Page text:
From PRE-

Poetry / Barbara Tomash

:: [per-] ::

the breaking (the striking or tapping)

of chest, back		stem, leaf 	with fingertips

as the hammer of a firearm against a powder cap
 
commit (a blunder)	hitting one body against another 	

as tambourine		as diagnosis

impose bewilderment	 	a child’s word for 	

something evil


 

:: [ab-] ::

the leaving out or substituting letters / the taking in & not reflecting 
	the sucking in & changing into heat

by black surface / lack as in absence of evidence / as in a line cut off   
	as in away, from, from off, down 

a small change in position / the formal giving up	
	source, cause, agency & instrument / drink, drank, drunk 

to wash off that makes clean / the failure of light rays to shudder
	the motion of earth & of light polishing

to converge to a single focus / as in entanglement (barbed wire)
	or a barricade of felled trees with branches facing

to shrink away from 
 	an error in a mirror 


 

:: [a-] ::

in a wind from straight ahead / in an imaginary line / in an un-
manageable condition / marks like scratches / rid of color 
to rise in waves / headless (futile) / weakened form of  
small dry fruit / no part of the body / differentiated / because of 
(harshness of words) / hyphenated or un- / a sudden shift in wind 
to astonish



 

From the writer

:: Account ::

The poems in PRE- spin out from dic­tio­nary def­i­n­i­tions for words begin­ning with par­tic­u­lar Eng­lish pre­fix­es. All the lan­guage is found—but, frac­tured and jux­ta­posed with a free-hand, free­wheel­ing approach. I am work­ing instinc­tu­al­ly and with a method that is per­haps more com­mon in the visu­al arts. I lay out the mate­ri­als I have gathered—in this case words and phras­es from the dictionary—and exam­ine them dis­as­so­ci­at­ed from their source—then, in a process of tri­al and error I begin cre­at­ing an assem­blage out of them—the assem­blage is the poem. I don’t know where the jux­ta­po­si­tions will take me—that is what I want to find out—that is my inquiry.

What mean­ings and emo­tions can arise out of this instinct of mine to put non-nar­ra­tive­ly attached lan­guage pieces togeth­er? I don’t want to cre­ate a new narrative—I do want to trans­form. I want to meta­mor­phose the pur­pose­ful, expli­ca­to­ry, direc­tive lan­guage of the dic­tio­nary into some­thing that sur­pris­es and glows, that stum­bles, make mis­takes, that dis­re­gards and regards. One of my attrac­tions to pre­fix­es as a jump­ing off point is that they are agents of transformation—and that that is all they are—they do not stand out­side their agency. By cre­at­ing a new begin­ning (and they cre­ate it by the action of butting up against and thus hold the art of col­lage with­in them­selves) they change the world/word into some­thing it wasn’t before they arrived.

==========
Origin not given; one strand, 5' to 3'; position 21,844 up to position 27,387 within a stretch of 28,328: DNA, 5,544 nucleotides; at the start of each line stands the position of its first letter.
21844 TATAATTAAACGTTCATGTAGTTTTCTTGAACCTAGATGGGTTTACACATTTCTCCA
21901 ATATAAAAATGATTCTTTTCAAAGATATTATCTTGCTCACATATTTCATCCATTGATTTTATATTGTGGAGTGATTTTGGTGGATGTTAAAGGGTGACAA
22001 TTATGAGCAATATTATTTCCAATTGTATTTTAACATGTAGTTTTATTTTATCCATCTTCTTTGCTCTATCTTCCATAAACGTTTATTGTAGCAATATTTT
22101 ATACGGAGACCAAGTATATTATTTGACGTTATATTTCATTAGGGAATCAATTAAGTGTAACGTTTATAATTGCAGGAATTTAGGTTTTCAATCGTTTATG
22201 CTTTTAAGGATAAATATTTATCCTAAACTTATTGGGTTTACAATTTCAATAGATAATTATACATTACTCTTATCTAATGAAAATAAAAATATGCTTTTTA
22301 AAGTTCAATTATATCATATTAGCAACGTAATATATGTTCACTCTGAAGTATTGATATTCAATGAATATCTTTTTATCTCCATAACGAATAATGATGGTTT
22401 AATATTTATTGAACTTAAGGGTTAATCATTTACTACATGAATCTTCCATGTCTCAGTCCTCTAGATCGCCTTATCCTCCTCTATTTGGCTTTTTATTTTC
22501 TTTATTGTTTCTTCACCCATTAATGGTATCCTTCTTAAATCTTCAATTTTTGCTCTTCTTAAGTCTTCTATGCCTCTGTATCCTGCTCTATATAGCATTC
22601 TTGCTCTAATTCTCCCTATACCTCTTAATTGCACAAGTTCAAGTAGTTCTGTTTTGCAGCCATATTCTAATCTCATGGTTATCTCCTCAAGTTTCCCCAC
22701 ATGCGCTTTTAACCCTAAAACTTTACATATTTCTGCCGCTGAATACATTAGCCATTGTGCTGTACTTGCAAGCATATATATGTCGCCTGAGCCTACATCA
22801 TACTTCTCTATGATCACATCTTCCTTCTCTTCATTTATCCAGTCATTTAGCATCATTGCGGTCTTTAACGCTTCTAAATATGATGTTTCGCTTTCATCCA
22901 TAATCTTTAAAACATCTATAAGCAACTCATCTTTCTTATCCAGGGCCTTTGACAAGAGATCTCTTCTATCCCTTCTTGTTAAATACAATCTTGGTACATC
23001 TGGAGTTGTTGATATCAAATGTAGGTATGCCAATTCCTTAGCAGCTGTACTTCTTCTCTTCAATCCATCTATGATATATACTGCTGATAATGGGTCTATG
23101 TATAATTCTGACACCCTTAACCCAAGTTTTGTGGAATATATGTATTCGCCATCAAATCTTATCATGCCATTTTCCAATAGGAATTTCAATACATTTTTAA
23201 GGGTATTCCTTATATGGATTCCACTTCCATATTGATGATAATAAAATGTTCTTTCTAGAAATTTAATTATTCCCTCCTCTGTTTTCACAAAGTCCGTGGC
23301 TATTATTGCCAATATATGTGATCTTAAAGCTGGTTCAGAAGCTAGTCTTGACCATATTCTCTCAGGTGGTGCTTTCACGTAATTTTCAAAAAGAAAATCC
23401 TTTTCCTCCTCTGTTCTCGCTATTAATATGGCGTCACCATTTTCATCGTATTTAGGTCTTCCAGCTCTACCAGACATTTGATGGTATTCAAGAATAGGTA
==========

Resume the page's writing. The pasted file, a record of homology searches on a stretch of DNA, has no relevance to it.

I don’t know what the assem­blage (poem) is going to “mean” or the emo­tions it will hold until it starts to take shape. As it takes shape, I get a feel­ing that has a move­ment or direction—this move­ment is the lyric ele­ment, the lyric response—it is a response with­in the mak­ing, not out­side it. This feeling/thinking that comes out of the act of jux­ta­pos­ing directs the choic­es I make. Per­haps a theme emerges—and since these come out of my uncon­scious pre­oc­cu­pa­tions, I do find shared themes through­out the work—a pre­oc­cu­pa­tion with the body (female), its inti­ma­cies and vul­ner­a­bil­i­ties; the human in con­cert with and alien­ation from nature; death, trans­for­ma­tion, and the spir­it; human cre­at­ed cat­a­stro­phe (war, dev­as­ta­tion, cru­el­ty), nat­ur­al cat­a­stro­phe, dis­place­ment, and exile.

And voice is an inquiry too—the voice of the process itself—not of a speak­er, per se— I hope this voice of jux­ta­po­si­tion, with its odd sounds of rearrange­ment and strange sutures, is invi­ta­tion­al to the read­er, sparks think­ing and feel­ing. Where I (the writer) come in as voice is as the shaper of the process, or more tru­ly the user of the process—obviously this same process in oth­er hands would cre­ate com­plete­ly dif­fer­ent poems. Is the hand that choos­es mate­r­i­al and makes jux­ta­po­si­tions equiv­a­lent to voice? Can lan­guage tak­en out of the “telling” con­text be flex­i­ble and plea­sur­able and emo­tive and even personal—a talk between writer and read­er? That is an inquiry too.

 

Bar­bara Tomash is the author of three books of poet­ry, Arbo­re­al (Apogee, 2014), Fly­ing in Water, which won the 2005 Win­now First Poet­ry Award, and The Secret of White (Spuyten Duyvil, 2009). Her poems have appeared or are forth­com­ing in Col­orado Review, New Amer­i­can Writ­ing, VOLT, Bateau Press, Verse, Jack­et, Omni­Verse, ZYZZYVA, Parthenon West Review, Third Coast, Five Fin­gers Review, Wit­ness, and numer­ous oth­er jour­nals. She lives in Berke­ley, Cal­i­for­nia, and teach­es in the Cre­ative Writ­ing Depart­ment at San Fran­cis­co State Uni­ver­si­ty.